In a crowd-pleasing announcement that also raised the minimum wage, granted 2 additional paid days off, and made public transit free, the country of Luxembourg became one of the latest countries with legal cannabis. The change was announced on November 29th, 2018, making them the first country in the EU to officially legalize.
Representatives of Luxembourg stated that its objectives in joining other countries with legal cannabis are to remove consumers from the black market, reduce “psychological and physical harms,” and reduce criminal activity at the supply level. This action and reasoning could have substantial effects for Europe’s cannabis laws as Luxembourg borders France, Belgium, and Germany and attitudes towards the plant have been evolving there for some time. It will be interesting to see who joins in! To date, other European countries like the Czech Republic and Portugal have simply either tolerated cannabis use or have decriminalized it for some time.
Other Countries With Legal Cannabis
Luxembourg isn’t alone in legalization—it’s actually the third to join the list of countries with legal cannabis. Uruguay is the OG pioneer, legalizing cultivation in 2014 and sales in 2017. Canada recently legalized recreational cannabis in October of 2018, though medical use has been permitted since 2001.
These three may be the only ones who’ve fully legalized, but many other countries around the world are friendly—or friendly-ish—towards adult cannabis use. So far, more than 20 countries and territories have legalized or decriminalized cannabis for medical and/or adult use.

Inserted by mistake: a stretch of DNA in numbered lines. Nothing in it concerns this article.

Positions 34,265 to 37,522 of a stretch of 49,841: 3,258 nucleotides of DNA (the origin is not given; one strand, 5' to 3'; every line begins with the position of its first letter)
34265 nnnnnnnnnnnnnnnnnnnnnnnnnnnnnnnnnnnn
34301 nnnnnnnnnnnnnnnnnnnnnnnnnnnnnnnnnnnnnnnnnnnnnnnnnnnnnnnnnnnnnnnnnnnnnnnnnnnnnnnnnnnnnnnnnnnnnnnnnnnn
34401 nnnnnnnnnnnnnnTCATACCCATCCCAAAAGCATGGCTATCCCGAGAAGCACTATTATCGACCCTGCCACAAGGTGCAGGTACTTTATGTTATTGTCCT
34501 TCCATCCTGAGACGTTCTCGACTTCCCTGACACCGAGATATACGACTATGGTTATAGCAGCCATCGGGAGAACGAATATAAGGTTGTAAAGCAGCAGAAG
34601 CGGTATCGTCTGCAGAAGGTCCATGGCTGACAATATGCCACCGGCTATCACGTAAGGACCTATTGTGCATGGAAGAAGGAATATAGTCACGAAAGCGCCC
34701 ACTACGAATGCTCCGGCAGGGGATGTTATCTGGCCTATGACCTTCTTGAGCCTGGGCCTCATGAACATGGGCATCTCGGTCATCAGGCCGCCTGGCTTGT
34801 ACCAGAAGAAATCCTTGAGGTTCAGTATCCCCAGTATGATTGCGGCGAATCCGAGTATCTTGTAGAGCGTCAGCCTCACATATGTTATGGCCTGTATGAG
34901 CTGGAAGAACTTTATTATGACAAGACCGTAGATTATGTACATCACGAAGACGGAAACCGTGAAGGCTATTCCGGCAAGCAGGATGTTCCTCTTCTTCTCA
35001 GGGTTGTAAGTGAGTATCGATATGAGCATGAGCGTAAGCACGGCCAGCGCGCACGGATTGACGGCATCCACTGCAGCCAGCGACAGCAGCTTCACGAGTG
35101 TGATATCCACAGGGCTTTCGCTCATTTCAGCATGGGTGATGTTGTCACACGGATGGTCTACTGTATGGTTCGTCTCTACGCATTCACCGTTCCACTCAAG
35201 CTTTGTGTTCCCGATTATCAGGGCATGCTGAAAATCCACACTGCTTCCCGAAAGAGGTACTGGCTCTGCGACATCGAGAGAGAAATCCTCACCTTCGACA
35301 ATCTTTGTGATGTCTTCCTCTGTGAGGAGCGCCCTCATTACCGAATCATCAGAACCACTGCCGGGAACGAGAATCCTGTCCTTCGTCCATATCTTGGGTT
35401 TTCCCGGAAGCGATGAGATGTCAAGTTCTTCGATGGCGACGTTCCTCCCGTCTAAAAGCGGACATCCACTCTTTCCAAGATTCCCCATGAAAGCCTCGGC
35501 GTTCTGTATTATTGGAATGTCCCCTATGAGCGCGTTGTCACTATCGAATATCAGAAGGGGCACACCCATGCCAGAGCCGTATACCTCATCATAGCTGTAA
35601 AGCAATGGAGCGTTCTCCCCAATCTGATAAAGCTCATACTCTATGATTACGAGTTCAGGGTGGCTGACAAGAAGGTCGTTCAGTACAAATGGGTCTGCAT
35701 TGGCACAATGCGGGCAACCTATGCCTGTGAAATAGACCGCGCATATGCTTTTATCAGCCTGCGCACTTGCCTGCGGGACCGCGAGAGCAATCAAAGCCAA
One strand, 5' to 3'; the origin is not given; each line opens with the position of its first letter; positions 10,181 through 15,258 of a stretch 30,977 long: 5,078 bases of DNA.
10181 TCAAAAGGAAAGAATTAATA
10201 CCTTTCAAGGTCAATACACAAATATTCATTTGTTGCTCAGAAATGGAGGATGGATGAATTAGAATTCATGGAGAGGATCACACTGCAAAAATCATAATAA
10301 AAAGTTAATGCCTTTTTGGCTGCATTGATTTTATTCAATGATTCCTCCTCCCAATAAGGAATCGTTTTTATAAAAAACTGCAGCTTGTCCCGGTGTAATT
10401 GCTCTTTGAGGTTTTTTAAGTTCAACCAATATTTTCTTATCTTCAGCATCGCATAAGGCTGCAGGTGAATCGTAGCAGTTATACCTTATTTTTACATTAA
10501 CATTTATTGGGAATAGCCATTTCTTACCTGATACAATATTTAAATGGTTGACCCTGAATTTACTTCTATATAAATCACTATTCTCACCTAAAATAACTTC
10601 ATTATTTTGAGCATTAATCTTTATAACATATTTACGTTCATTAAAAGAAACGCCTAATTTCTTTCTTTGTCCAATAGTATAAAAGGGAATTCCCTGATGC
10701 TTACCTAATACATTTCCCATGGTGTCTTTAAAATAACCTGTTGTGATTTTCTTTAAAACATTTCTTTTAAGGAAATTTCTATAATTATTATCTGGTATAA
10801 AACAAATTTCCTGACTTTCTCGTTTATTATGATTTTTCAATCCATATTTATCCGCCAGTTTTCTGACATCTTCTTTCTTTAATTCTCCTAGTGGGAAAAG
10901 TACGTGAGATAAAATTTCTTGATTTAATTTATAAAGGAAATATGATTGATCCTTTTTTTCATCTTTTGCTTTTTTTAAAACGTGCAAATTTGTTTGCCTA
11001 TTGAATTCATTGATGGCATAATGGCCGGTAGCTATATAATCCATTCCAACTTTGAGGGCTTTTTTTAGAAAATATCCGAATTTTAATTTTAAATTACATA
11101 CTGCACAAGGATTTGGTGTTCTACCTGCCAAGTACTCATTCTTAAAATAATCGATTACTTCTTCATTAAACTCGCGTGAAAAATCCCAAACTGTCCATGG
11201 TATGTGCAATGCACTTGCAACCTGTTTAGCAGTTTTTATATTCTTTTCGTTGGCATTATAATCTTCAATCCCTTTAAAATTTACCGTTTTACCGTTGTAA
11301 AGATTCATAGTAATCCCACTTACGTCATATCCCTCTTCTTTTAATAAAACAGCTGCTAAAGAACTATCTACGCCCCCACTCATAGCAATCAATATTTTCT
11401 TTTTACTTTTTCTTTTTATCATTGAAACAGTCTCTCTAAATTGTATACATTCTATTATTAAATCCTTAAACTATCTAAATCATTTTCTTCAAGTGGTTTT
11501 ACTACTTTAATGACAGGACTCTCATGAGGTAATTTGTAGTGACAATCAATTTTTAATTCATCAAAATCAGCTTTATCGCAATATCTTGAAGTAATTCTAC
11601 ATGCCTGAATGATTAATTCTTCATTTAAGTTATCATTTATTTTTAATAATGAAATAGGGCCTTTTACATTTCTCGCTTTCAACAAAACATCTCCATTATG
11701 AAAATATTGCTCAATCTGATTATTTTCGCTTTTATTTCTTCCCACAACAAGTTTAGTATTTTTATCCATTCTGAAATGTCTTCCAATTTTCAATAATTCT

Jamaica has been the target of stoner jokes since forever, though they actually only recently decriminalized the plant. But in 2015 they did the job right – having up to 2 ounces of cannabis there will now land you a maximum fine of about $5. It’s also the first country to specify that cannabis for religious purposes is legal; a sign of progress for the Rastafari, who were persecuted in the country for decades.
In Argentina, cannabis has been decriminalized since 2009; as long as it’s used in private and in smaller amounts. Medical cannabis has been legal in its Chubut and Santa Fe Provinces since late 2016. The country also approved the use of CBD cannabis oil in 2017. Additionally, they give out free medical cannabis to qualifying citizens. Bravo, Argentina! There are other countries where it is partially legalized, similar to the US, like in parts of India; where it’s often called ‘ganja’ and is consumed in a milkshake-like drink called ‘bhang.’
You might be wondering about the Netherlands and their legendary coffee shops, but it’s actually still technically illegal there. The illegality goes unenforced under a policy charmingly called, ‘gedoogbeleid,’ which means ‘tolerance policy.’ Similarly, it’s illegal in Laos and Cambodia, yet visitors will often see a “happy” notation in food menus, signifying a dish is infused with cannabis. (Or another intoxicating treat, it’s always wise to ask…)
And, of course, there are countries where it’s flat-out not worth the risk; like in Singapore, where carrying 500 grams of cannabis will get you executed. So no matter where you’re heading, be sure that you’re aware of the local cannabis laws and customs before toking up.